Floyd Countians, by and large, are a friendly bunch when it comes to welcoming newcomers who move to our area. We offer help in providing information, recommendations on builders, plumbers, electricians and services.
Amy and I have put newcomers up in our guest bedroom if they needed a place to stay, lent our cars to those who needed transportation and served as a mail drop or phone information center. Others we know do even more.
So it hurts when I see a newcomer feel like they are unwelcome.
During a discussion earlier this week on power outages from the weather, a South Carolina resident who is moving to Floyd County on January 28 offered an observation on what he had heard about a rolling blackout in the Annapolis, MD, area. That brought a response from a county resident who challenged the report, saying he could not find any news reports on the rolling blackouts. It also brought a prolonged, often contentious debate, over rolling blackouts and the honesty of utility companies.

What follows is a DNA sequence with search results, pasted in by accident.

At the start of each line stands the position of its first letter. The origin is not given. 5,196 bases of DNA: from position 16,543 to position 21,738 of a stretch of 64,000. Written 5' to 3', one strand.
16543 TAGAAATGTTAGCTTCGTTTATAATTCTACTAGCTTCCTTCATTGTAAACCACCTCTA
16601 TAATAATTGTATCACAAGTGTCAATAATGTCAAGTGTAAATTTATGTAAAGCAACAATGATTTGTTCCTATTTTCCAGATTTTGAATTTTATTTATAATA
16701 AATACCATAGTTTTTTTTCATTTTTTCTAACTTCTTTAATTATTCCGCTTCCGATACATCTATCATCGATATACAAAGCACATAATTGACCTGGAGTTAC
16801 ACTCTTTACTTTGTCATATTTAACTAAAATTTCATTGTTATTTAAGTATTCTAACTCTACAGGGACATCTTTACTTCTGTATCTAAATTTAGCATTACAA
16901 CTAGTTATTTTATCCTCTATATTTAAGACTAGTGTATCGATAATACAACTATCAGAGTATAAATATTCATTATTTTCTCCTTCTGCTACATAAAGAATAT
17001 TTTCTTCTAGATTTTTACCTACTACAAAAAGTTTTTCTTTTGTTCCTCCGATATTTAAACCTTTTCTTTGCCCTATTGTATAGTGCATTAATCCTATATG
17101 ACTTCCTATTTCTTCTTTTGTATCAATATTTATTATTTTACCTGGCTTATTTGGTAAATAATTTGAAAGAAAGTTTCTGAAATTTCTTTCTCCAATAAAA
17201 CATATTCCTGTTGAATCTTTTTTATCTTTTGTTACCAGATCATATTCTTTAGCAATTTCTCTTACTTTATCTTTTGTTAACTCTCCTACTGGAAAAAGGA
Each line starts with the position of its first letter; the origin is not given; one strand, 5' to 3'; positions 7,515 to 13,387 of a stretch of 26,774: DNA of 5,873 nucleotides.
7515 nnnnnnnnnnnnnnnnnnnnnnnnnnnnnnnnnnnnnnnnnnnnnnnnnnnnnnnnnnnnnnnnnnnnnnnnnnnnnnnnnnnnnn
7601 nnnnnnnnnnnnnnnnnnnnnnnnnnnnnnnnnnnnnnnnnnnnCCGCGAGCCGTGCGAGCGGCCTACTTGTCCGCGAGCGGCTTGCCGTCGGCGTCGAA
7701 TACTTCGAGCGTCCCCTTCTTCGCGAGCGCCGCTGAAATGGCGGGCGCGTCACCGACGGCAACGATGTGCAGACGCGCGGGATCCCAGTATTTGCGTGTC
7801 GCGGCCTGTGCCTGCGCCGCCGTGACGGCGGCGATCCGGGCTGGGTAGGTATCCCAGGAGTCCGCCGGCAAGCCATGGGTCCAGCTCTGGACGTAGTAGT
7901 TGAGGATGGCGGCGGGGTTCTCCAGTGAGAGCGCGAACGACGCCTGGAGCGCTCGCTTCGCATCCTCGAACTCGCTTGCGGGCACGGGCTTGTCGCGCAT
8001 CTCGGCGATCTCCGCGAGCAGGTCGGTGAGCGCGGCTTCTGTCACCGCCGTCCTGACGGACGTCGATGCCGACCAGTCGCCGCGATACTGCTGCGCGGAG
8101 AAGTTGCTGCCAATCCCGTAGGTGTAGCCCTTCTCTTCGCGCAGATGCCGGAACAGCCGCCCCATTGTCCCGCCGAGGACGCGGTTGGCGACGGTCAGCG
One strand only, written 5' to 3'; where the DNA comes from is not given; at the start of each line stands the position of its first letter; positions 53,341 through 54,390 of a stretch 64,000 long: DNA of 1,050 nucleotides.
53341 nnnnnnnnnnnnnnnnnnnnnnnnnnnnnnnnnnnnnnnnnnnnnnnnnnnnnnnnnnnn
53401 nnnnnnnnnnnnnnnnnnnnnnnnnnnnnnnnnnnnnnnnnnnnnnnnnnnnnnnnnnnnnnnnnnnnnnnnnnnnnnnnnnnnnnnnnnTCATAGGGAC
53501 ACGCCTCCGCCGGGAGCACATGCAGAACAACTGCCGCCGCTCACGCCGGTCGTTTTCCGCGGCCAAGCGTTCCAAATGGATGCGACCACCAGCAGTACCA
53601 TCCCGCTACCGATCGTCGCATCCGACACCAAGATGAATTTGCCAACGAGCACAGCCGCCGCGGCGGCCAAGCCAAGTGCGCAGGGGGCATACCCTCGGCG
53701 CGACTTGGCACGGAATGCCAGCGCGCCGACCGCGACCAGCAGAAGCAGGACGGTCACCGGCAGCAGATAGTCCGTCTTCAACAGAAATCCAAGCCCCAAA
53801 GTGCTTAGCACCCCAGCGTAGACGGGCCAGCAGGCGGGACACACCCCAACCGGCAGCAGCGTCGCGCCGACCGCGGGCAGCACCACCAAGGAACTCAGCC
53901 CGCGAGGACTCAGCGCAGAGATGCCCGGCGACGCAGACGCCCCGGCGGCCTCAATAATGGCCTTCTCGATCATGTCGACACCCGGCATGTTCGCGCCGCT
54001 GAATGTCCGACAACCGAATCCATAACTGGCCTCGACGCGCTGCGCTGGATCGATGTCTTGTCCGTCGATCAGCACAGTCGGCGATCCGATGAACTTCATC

To which our soon-to-be new resident of Floyd County responded:
I see how it is now. If this is how y’all are, I’ll stay away from here and damn sure keep my distance from downtown Floyd.
Was our newcomer overly-sensitive? Or did he see a community dominated by petty bickering over nothing?
The answer probably lies somewhere in between. Debates sometimes get out of hand here. It’s the nature of smart, passionate people who have strong opinions and defend them with passion.
But if those debates make potential new residents rethink their decision to join our community then are the discussions productive or counter-productive? I don’t have the answer but the issue deserves thought and consideration.